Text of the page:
On my second visit, I did not get an omelet, but instead went right for the daily special, which happened to be eggs Benedict. Again, perfectly cooked poached eggs, crisp English muffin, juicy ham and a beautiful Hollandaise sauce sprinkled with a dash of paprika for color. With the bacon and beautiflly creamy grits (also amazing), it was so good you had to close your eyes to fully appreciate what you were experiencing, which I did, happily, and I don’t care who knows it.
Rotating daily specials during the week include frittatas, egg burritos, pancakes and Waffles, quiche and the aforementioned eggs Benedict. Also on offer daily are biscuits and gravy, potatoes, home frcereals, juices, bagels, toast and all the things you’d expect from a first-class breakfast bar. And of course, there’s also the view from the top floor of the tallest building in South Carolina.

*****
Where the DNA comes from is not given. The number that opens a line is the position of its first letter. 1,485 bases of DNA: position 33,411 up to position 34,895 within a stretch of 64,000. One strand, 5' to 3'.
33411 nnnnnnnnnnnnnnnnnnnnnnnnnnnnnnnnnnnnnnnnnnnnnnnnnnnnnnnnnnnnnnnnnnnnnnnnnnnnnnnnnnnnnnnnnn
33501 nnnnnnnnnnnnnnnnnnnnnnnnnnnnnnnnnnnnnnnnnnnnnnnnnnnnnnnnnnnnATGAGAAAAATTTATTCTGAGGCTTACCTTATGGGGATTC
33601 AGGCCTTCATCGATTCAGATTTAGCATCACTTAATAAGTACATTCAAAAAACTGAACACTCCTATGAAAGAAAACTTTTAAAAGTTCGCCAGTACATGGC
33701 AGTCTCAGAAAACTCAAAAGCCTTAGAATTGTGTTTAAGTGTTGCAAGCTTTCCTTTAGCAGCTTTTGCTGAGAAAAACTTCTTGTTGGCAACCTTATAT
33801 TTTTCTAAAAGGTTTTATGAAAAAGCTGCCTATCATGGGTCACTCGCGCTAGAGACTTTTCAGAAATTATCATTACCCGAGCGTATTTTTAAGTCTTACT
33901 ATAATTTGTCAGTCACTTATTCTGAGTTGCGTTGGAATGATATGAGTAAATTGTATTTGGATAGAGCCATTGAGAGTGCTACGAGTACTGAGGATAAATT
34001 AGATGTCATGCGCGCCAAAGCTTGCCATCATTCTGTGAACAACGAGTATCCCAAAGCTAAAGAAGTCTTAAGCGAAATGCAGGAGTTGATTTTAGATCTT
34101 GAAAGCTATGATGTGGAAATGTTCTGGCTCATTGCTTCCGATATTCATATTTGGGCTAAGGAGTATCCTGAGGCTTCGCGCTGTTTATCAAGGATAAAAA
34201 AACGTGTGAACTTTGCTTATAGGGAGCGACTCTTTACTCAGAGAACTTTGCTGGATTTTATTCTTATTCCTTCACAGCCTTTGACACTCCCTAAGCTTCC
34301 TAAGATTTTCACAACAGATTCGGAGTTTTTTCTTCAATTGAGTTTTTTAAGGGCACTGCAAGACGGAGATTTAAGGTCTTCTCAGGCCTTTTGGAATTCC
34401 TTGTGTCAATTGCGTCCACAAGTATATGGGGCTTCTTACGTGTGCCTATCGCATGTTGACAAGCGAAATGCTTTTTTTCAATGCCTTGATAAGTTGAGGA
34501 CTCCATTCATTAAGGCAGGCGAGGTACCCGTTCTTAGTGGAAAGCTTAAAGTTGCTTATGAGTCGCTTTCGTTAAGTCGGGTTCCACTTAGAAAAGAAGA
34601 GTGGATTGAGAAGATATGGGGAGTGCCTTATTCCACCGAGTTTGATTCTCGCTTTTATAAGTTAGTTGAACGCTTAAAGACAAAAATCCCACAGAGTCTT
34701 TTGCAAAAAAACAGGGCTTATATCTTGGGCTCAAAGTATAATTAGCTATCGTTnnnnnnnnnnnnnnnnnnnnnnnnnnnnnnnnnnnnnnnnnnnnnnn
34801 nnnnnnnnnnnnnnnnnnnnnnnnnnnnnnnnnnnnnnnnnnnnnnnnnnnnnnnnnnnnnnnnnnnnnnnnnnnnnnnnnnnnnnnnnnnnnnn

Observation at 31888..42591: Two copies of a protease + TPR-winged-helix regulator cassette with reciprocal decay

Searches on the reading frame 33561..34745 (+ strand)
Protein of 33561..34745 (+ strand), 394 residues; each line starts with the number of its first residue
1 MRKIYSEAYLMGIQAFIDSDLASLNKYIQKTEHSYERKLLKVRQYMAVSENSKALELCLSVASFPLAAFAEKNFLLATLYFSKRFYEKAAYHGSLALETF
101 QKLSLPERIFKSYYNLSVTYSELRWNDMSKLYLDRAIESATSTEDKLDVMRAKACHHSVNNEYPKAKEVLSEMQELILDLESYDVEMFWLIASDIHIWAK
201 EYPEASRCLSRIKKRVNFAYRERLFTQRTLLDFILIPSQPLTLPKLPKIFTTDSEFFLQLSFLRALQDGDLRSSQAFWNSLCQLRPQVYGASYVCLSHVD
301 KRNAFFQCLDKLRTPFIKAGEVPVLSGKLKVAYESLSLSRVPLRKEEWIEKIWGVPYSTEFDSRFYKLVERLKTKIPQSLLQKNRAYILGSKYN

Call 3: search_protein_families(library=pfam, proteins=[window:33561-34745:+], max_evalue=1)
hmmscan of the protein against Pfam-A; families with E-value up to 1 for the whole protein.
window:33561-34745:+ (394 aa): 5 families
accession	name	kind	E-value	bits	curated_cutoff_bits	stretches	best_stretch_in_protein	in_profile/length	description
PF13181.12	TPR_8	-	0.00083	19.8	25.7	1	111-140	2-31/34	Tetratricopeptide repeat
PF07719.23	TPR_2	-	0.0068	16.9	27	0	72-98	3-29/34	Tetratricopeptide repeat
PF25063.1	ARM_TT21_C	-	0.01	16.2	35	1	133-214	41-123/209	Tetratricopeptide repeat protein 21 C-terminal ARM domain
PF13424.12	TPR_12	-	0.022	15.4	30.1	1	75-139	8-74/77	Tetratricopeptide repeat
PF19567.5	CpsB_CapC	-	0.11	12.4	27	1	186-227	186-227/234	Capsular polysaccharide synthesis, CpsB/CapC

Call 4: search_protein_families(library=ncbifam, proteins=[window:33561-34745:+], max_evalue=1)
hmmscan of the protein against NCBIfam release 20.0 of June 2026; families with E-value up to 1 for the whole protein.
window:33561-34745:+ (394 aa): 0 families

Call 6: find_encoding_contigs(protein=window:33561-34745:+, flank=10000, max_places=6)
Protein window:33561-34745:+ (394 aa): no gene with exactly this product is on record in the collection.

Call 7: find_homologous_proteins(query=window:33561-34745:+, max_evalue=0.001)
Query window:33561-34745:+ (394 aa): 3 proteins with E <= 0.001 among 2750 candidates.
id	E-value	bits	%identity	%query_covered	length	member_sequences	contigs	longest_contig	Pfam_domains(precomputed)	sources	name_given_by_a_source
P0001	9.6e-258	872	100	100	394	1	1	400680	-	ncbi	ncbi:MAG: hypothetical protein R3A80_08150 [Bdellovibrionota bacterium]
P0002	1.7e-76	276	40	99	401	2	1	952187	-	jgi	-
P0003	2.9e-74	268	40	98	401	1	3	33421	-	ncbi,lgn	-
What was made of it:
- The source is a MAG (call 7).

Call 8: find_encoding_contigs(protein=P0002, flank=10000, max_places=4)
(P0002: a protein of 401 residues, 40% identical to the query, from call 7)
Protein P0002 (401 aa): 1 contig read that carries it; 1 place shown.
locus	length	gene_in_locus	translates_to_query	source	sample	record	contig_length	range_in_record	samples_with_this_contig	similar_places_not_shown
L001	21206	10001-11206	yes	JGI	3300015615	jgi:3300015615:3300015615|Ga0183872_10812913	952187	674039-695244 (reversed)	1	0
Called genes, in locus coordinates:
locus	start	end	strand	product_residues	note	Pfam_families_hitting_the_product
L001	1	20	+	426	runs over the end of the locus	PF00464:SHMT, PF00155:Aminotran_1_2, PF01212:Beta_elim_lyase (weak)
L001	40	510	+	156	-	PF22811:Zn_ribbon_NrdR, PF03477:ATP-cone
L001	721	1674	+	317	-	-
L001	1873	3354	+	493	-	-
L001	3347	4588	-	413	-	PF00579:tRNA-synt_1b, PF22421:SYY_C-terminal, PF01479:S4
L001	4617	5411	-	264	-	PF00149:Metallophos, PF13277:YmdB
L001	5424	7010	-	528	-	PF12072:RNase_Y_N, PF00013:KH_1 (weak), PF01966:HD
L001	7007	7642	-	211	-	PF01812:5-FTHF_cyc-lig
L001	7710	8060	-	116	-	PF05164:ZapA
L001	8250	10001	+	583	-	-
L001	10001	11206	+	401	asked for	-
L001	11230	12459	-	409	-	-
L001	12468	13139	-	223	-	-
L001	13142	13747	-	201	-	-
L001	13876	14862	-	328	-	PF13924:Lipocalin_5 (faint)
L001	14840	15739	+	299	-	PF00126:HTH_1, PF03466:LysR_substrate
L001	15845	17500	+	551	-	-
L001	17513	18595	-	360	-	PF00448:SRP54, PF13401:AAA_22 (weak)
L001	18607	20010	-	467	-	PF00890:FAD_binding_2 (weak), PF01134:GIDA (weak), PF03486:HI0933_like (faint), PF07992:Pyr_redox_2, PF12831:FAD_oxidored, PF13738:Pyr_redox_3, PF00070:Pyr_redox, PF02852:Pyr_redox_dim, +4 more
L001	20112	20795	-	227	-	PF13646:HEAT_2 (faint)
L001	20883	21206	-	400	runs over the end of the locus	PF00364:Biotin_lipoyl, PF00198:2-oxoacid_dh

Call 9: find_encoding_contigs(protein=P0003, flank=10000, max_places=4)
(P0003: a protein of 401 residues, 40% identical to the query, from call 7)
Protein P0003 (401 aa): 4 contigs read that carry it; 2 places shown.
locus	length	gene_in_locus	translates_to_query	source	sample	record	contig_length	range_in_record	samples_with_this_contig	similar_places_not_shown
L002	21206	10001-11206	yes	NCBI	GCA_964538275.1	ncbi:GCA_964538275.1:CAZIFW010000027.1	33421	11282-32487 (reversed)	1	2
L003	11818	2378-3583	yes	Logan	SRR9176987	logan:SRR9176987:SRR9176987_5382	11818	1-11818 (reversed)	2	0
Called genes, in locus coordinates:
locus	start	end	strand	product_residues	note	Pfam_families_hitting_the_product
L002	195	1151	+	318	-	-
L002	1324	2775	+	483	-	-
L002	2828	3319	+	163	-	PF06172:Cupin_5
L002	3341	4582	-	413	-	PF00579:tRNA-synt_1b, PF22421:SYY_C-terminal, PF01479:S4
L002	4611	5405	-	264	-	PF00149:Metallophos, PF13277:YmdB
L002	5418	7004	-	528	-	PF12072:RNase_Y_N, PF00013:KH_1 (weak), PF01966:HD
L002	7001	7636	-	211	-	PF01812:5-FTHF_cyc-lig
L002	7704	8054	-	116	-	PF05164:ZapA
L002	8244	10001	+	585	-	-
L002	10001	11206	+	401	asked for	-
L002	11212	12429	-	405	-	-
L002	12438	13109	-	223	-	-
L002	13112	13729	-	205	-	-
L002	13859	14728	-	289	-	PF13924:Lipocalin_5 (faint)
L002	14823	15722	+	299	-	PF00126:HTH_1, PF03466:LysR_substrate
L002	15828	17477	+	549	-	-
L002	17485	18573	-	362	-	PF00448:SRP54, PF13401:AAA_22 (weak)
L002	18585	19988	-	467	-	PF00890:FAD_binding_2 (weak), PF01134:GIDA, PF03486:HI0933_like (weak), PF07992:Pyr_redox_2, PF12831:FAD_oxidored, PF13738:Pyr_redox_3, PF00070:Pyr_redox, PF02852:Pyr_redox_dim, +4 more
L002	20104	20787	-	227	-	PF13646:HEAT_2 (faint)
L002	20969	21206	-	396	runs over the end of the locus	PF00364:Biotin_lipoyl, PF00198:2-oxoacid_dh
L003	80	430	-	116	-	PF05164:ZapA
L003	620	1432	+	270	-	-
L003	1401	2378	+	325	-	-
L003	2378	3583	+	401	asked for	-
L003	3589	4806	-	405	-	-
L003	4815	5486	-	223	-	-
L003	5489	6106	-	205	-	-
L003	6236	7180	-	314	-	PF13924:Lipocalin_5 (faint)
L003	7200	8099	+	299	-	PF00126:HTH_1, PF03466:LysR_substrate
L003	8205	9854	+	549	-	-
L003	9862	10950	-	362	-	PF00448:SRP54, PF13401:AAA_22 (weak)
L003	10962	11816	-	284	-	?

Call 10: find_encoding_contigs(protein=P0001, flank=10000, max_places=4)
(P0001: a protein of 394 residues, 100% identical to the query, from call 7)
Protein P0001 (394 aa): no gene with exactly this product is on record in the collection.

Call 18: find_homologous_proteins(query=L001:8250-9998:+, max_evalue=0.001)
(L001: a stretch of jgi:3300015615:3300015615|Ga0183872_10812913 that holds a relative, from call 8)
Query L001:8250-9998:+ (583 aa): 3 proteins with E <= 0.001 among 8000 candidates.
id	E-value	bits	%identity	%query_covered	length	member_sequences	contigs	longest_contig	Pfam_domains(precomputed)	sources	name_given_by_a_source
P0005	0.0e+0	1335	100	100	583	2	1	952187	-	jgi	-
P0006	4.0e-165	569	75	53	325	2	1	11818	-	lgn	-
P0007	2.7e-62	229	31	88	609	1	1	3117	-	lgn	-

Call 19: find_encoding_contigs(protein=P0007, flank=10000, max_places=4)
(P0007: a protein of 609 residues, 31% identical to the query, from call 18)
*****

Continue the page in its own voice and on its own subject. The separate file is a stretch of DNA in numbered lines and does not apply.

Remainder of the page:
Now, how do you experience such goodness? (I know you thought I’d never get around this.) The rub is you need to be the guest of a club member or – better yet – join the club yourself, in which case you can then get all that amazing breakfast, every weekday, for just $25 a month.
On my second trip, I wanted to know more about that club-joining business, if for no other reason than to be able to pass it along to you, and here’s the dillio – memberships start for as little as $35 a month and with a base initiation fee of as little as $150 and run up from there, depending on what you can afford and how fancy you are. As Chomp! is not fancy, much as it wishes to be, it has its eye on the bottom part of the membership rate page.